The federal government, according to his office, would pick up the tab nationwide for about two-thirds of the cost of eliminating tuition, and states would have to chip in the remaining third.

Sanders proposes to pay for the debt-free college program by raising taxes on the financial transactions of large investment firms.

The debt-free-college proposal, which goes beyond the Obama administration’s free community college plan announced earlier this year, has increasingly caught on among liberal lawmakers and progressive groups. Hillary Clinton’s campaign manager gave a nod to the idea earlier this month.

May 20, 2015

Sixty-five percent of parents expect to be providing some financial support to their children after they graduate from college, according to a survey released Tuesday by Upromise, a savings-related division of Sallie Mae. Significant numbers of parents seem to assume that the support will be needed more than a few months after graduation. The proportion of parents who believe they will need to provide some support for two years or longer is now 36 percent, double what the share was in a similar survey a year ago.

May 20, 2015

Federal funding for research and development fell by 9 percent from 2012 to 2013, but the National Science Foundation projects that it rose by 3 percent in 2014 and will grow by 2 percent in 2015, the agency says in a new report. The foundation's report breaks down the funding levels by agency, compares dollar levels for basic and applied research, and shows the proportion that flows to colleges and universities and to other research producers.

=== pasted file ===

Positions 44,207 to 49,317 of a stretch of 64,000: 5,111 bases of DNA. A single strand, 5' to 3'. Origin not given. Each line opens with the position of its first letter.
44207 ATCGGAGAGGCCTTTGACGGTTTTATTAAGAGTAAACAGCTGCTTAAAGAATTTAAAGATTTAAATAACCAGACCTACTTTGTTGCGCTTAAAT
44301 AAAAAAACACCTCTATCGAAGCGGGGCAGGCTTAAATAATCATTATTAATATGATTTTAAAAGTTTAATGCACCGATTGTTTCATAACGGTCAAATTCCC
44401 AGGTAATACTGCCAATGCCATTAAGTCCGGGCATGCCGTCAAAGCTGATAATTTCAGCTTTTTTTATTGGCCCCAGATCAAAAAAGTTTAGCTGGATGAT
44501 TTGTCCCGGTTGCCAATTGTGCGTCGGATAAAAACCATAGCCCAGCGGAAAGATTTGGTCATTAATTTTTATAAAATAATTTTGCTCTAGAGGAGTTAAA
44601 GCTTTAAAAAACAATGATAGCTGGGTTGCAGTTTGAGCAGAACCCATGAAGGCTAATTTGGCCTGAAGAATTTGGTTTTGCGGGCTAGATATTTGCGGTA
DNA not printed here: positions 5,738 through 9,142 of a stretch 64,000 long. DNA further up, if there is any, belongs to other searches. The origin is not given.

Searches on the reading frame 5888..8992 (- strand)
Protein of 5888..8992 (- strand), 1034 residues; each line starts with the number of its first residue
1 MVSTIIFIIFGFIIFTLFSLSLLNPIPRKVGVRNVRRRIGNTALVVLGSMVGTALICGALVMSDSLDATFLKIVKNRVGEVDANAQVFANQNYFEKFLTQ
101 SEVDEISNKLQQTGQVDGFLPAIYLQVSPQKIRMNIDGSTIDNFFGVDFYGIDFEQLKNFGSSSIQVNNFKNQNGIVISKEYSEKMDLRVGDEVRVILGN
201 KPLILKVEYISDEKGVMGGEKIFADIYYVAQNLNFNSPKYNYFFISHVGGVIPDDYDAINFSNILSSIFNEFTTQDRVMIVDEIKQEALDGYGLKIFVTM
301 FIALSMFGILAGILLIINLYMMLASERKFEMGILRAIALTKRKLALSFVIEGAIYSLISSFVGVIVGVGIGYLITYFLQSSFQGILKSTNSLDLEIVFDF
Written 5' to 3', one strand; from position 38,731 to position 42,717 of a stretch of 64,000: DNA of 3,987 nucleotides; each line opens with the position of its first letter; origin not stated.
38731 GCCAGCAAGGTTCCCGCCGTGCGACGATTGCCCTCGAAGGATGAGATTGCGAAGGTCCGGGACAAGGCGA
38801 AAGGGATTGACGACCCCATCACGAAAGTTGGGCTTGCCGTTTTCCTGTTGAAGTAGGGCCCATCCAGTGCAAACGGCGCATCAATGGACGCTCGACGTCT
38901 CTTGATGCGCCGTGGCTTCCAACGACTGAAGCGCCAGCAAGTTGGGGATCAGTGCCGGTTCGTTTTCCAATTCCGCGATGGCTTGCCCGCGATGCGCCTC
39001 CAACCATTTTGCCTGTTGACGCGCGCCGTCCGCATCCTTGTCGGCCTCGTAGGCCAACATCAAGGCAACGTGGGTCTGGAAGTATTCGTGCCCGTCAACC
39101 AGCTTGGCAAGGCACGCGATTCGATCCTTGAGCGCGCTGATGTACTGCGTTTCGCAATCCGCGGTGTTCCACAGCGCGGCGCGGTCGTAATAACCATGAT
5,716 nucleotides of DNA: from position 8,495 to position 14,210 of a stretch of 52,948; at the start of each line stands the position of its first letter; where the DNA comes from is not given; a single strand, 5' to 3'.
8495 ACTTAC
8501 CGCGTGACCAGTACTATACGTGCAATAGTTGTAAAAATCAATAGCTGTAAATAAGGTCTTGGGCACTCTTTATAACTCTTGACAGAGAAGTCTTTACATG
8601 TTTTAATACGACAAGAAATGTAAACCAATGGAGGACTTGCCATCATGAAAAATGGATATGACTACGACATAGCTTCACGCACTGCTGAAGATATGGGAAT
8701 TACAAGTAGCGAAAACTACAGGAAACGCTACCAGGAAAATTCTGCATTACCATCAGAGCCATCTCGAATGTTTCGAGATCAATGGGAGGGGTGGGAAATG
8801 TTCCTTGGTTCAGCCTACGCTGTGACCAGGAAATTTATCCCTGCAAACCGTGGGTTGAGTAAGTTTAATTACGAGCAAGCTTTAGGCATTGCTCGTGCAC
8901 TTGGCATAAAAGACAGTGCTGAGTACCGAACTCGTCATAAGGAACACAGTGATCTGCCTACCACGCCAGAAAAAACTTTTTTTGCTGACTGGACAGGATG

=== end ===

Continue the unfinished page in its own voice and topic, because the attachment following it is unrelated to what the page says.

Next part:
May 20, 2015

In today's Academic Minute, Betsy Herold, a professor of pediatrics and microbiology-immunology at Albert Einstein College of Medicine, discusses her work on a preventative vaccine for herpes. Learn more about the Academic Minute here.

May 19, 2015

Two students have filed a federal lawsuit against Valencia College, a Florida community college, alleging that instructors forced them and other students to undergo vaginal probes as part of the process of teaching them to perform such procedures for ultrasounds and other purposes, The Orlando Sentinel reported. The suit alleges that those who complained were retaliated against.

The college declined to answer the specific points of the lawsuit but did release this statement: “The use of volunteers -- including fellow students -- for medical sonography training is a nationally accepted practice. Valencia’s sonography program has upheld the highest standards with respect to ultrasound scanning for educational purposes, including voluntary participation and professional supervision by faculty in a controlled laboratory setting. Nonetheless, we continue to review this practice and others to ensure that they are effective and appropriate for the learning environment.”

May 19, 2015